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Subst Abus. 2016;37(1):104-9. doi: 10.1080/08897077.2015.1065541. Epub 2015 Jul 15.

Interim buprenorphine treatment in opiate dependence: A pilot effectiveness study.

Author information

1
a Division of Psychiatry, Department of Clinical Sciences Lund , Lund University , Lund , Sweden.
2
b Department of Psychiatry Lund , Psychiatry Skane , Lund , Sweden.
3
c Helsingborg General Hospital , Helsingborg , Sweden.

Abstract

BACKGROUND:

Interim methadone treatment (i.e., temporary medication-only treatment) has been tested in a few U.S. studies as a method for facilitated referral to and initiation of opioid maintenance treatment in heroin dependence. However, despite the favorable safety profile of buprenorphine compared with methadone, interim treatment with buprenorphine rarely has been tested and reported in the scientific literature. The present pilot effectiveness study aims to assess the feasibility of an interim buprenorphine treatment for initiation of individuals with opiate dependence into full-scale opioid maintenance treatment, and to study baseline predictors of successful transfer to full-scale treatment.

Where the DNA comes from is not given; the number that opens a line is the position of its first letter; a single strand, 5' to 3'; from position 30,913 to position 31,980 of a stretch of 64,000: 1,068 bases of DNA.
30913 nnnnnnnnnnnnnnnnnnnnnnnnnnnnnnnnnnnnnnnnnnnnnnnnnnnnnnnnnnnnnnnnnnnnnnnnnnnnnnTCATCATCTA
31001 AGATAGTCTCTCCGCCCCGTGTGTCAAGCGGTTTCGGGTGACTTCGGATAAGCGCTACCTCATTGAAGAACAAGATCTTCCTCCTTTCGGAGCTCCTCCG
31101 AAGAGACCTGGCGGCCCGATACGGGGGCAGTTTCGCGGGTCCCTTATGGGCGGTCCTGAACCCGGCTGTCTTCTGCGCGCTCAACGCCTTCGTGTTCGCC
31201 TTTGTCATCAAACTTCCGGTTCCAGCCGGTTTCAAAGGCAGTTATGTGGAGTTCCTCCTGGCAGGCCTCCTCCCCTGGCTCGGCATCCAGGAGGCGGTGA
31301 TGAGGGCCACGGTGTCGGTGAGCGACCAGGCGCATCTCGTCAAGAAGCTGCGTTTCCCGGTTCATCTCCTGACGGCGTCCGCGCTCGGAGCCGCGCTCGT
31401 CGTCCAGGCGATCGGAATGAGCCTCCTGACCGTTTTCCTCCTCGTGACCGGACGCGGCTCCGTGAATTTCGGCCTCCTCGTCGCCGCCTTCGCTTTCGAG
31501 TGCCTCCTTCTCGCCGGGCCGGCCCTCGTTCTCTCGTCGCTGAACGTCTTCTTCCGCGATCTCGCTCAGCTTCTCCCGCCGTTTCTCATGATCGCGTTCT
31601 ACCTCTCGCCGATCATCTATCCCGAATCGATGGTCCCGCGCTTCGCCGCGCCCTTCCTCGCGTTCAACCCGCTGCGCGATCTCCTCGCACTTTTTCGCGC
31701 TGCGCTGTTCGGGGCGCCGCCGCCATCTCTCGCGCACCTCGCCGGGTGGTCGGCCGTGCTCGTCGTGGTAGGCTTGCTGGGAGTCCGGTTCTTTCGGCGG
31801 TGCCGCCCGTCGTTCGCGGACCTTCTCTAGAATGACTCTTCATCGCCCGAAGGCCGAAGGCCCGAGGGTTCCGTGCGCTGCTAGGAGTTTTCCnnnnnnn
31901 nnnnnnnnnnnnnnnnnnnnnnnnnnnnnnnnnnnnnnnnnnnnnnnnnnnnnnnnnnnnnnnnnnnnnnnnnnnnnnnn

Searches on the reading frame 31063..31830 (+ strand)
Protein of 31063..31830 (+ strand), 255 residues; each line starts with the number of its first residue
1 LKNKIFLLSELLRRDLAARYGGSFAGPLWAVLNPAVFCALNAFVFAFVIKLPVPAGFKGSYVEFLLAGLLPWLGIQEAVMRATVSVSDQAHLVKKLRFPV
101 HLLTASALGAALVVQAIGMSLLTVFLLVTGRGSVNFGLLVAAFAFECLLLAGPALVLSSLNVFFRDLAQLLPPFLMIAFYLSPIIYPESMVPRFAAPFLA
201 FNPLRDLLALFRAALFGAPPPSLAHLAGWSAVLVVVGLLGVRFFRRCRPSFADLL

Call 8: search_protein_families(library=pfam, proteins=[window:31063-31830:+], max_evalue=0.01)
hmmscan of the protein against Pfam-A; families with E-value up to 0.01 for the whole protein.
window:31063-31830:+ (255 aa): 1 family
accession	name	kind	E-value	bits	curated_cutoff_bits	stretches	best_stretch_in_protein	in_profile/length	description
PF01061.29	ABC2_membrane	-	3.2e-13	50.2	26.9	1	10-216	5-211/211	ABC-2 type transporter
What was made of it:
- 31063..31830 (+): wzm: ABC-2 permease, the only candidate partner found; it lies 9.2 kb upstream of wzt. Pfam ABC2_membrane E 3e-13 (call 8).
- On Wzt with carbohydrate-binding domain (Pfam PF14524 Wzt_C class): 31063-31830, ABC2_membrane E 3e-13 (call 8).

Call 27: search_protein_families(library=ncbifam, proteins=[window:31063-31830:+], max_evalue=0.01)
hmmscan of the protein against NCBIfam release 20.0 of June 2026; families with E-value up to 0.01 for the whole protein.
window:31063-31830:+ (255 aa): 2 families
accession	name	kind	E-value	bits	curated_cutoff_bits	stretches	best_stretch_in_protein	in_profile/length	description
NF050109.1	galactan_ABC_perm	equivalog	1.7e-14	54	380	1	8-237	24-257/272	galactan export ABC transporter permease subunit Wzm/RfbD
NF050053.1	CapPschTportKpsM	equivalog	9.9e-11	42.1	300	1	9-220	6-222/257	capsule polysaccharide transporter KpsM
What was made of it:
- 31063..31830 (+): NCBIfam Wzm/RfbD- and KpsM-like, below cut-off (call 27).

METHODS:

Interim treatment was introduced in a high-threshold setting with waiting lists to opioid maintenance treatment. Consecutive patients on the waiting list were offered the option to enter interim treatment. The interim program was a medication-only condition with supervised daily doses of buprenorphine-naloxone. The main outcome was successful transfer to full-scale opioid maintenance treatment, which required a drug-free urine sample.

RESULTS:

Forty-four patients entered interim buprenorphine treatment. Among them, 57% (n = 25) were successfully transferred to full-scale treatment after an average of 44 days. Remaining patients could not be transferred, generally because they did not manage to become drug-free. Successful transfer to full-scale treatment was associated with a lower baseline Alcohol Use Disorders Identification Test (AUDIT) score (4.4 vs. 12.6; P < .001) and tended to be associated with lower cannabis use (5.2 vs. 10.4 days during the past 30 days; P = .06) and lower heroin use (7.2 vs. 9.9 days; P = .09) prior to baseline. In a logistic regression analysis, only lower AUDIT score predicted successful treatment entry.

CONCLUSIONS:

According to these pilot data, supervised buprenorphine-naloxone in a medication-only interim treatment condition appears to be a feasible way to improve treatment initiation in a high-threshold setting. Polydrug use, including higher levels of alcohol consumption, may predict a more complicated course in interim treatment.

KEYWORDS:

Buprenorphine; interim treatment; opioid maintenance treatment; opioid-related disorders

PMID:
26176490
DOI:
10.1080/08897077.2015.1065541
[Indexed for MEDLINE]

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